Children At-Promise

Reimagining the at-risk paradigm

The current at-risk conceptualization

What makes a student "at-risk?"

"...characteristics and circumstances that pre-dispose students to experience risk outcomes (Johnson, 2000)":


  • English as a second language
  • ethnic minority status
  • low socio-economic status
  • inadequate familial and community environment
  • cognitive and behavioral difficulties
  • low test scores
  • history of discipline problems
  • past retention



What are they at risk for?

Risk outcomes:



  • drug abuse
  • teen pregnancy
  • child abuse
  • violence
  • failure in school
  • dropping out
  • adult illiteracy
  • unemployment or underemployment
  • incarceration

The risk factors identified are often linked to the risk outcomes listed. Schools implement a variety of programs to decrease the risk.


How do schools prevent risk outcomes?

Schools intervene!


  • remediation
  • special education
  • sex education
  • substance abuse programs
  • counseling
  • tutoring
  • initiatives to improve parent involvement


So what?

"Social science research has identified poverty, a social problem, as the factor most likely to put a person 'at-risk' for drug abuse, teen pregnancy, child abuse, violence, and school failure. Nonetheless, policy makers, the media, and often researchers themselves have personalized 'at-riskness,' locating it in youth, their families, and their cultures (emphasis added). Even though this approach sometimes succeeds in getting needed services to children and families, it has led to stereotyping, tracking, lowering expectations for many students in urban schools, and even prejudice and discrimination. Looking at children and families through a deficit lens obscures a recognition of their capacities and strengths, as well as their individuality and uniqueness (Benard, n.d.)."


and so we are in need a new conceptualization, a new paradigm

From at-risk to at-promise

As educators, we need to move from focusing on the deficiencies of students to a belief in the potential and resilience of ALL students.


What makes a student "at-promise?"

Characteristics of at-promise students:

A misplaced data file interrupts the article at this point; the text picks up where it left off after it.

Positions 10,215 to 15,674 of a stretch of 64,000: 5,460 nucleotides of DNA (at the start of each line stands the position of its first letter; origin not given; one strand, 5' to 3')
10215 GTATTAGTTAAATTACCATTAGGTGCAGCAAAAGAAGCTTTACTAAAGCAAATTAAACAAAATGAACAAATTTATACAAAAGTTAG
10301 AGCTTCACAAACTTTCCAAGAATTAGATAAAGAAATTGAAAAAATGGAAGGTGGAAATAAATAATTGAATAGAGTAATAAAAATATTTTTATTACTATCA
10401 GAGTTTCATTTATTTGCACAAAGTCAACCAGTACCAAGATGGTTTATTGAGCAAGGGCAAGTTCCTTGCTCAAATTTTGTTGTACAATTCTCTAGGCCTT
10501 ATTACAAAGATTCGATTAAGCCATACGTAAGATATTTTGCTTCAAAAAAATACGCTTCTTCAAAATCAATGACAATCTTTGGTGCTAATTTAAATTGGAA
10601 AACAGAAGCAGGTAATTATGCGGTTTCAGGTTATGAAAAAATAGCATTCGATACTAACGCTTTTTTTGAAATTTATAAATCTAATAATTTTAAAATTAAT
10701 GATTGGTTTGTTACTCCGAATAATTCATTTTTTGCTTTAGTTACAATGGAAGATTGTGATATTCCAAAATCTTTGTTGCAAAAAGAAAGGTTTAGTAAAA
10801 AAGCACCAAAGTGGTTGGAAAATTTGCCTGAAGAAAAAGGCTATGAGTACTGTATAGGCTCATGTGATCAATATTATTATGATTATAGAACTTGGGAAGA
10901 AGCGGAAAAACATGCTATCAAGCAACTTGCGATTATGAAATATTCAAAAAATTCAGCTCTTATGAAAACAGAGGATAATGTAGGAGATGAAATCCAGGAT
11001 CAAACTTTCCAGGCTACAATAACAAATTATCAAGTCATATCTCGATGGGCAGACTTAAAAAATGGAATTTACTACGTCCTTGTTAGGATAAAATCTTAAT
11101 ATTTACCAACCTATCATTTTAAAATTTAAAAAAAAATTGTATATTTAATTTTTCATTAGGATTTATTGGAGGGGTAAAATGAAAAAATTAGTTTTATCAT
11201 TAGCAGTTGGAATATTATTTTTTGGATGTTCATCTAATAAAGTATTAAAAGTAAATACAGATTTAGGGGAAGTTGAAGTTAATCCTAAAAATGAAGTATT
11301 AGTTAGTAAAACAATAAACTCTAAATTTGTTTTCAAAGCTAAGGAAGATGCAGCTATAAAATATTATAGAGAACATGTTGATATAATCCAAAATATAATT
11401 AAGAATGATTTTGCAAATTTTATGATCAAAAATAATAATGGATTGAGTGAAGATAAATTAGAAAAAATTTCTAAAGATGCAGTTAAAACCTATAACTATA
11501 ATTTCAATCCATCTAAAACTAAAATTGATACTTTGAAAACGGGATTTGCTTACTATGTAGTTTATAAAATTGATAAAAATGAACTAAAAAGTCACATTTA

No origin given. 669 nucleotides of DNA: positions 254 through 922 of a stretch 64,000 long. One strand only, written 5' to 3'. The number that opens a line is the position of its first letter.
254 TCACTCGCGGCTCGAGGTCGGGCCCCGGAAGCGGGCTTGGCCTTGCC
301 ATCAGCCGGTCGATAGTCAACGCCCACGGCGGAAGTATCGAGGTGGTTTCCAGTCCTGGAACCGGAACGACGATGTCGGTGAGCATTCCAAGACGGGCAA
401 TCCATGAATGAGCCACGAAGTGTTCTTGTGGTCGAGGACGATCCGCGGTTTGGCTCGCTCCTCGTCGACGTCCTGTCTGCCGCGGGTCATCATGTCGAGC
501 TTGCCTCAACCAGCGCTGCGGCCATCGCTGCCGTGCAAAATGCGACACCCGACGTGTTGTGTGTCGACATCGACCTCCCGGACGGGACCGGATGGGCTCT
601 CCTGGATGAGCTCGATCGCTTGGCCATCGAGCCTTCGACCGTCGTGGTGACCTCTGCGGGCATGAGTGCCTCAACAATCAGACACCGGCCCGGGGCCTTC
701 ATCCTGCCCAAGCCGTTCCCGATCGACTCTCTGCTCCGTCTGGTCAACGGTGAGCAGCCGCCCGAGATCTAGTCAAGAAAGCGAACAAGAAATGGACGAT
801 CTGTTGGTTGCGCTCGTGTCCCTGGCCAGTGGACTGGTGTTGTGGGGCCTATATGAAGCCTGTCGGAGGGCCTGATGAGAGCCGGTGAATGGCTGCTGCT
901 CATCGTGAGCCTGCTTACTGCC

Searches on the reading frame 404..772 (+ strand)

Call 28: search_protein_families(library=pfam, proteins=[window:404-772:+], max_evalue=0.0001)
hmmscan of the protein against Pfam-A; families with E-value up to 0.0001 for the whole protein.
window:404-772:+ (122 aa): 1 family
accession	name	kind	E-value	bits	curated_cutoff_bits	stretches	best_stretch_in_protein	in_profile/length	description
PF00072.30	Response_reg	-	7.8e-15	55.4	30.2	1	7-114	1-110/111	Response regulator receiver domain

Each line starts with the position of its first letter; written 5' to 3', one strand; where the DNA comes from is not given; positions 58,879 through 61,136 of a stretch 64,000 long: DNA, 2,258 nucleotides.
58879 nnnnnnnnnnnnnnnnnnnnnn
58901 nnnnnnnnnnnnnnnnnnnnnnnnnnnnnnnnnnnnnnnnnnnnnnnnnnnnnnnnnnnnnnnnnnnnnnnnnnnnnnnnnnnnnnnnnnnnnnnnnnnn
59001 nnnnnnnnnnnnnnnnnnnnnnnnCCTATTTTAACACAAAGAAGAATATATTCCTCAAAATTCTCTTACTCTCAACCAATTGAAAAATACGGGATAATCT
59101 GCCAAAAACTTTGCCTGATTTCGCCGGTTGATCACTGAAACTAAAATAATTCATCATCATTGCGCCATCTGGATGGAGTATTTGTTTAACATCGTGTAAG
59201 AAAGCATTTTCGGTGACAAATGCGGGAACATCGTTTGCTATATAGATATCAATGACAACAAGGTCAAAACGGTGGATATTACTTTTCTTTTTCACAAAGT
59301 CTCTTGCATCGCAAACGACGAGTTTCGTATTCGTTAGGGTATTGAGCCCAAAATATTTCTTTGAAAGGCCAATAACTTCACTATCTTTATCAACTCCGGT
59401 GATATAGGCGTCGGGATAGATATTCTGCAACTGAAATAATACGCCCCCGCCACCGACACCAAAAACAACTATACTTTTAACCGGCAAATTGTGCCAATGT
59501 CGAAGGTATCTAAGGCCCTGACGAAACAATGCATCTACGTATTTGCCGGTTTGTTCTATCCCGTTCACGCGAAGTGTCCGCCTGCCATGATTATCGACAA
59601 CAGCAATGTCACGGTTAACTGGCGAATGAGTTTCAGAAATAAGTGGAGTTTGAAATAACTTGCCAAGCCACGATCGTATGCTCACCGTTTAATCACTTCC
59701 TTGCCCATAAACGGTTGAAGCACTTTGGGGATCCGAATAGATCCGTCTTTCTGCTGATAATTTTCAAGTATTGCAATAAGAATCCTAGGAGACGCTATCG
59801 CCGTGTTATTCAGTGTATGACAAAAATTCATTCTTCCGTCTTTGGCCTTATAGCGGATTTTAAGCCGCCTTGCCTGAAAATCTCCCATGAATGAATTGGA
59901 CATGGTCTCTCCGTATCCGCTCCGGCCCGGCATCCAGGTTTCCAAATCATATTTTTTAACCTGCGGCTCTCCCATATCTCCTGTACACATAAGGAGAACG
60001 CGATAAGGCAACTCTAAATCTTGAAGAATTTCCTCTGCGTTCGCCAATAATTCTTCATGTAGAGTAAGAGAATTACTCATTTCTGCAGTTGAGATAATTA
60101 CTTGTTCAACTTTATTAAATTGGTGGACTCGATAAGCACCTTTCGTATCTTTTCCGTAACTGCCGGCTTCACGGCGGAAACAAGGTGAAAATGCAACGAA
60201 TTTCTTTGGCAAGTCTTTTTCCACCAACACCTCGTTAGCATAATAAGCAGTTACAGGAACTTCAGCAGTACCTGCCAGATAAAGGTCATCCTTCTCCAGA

• individual potential
  • individual strengths
  • individual interests
  • cognitive abilities
  • affective strengths

What are they at-promise for?

Promising outcomes:



  • academic success
  • personal success
  • social success


How do schools create promising outcomes?

Schoolwide enrichment!


  • positive, caring relationships
  • positive, high expectations
  • opportunities to participate and contribute
  • curriculum modification

What can teachers do?

We must:


  • focus on student strengths - and in order to do that, we must know student strengths!
  • help students realize their own resilience
  • make learning relevant and meaningful
  • support students in learning to self-assess (Benard, n.d.)

References

Benard, B. (n.d.) Turning it around for all youth: From risk to resilience. Clearinghouse on Urban Education Digest. Retrieved from http://resilnet.uluc.edu/library/dig126.html



Johnson, G. M. (2000). Improving the education of students at-risk at promise. Teacher Education Quarterly. Retrieved from http://www.teqjournal.org/backvols/2000/27_4/2000v27n404.PDF


Mathews, J. (November 15, 2009). Want to eliminate at-risk kids? Call them something else. The Washington Post. Retrieved from http://voices.washingtonpost.com/class-struggle/2009/11/post_1.html


Sege, I. (May 20, 2012). Moving from "children at risk" to "children at promise." Eye on early education. Retrieved from http://eyeonearlyeducation.com/2012/05/30/moving-from-children-at-risk-to-children-at-promise/


Annah Lord

Concordia University

2013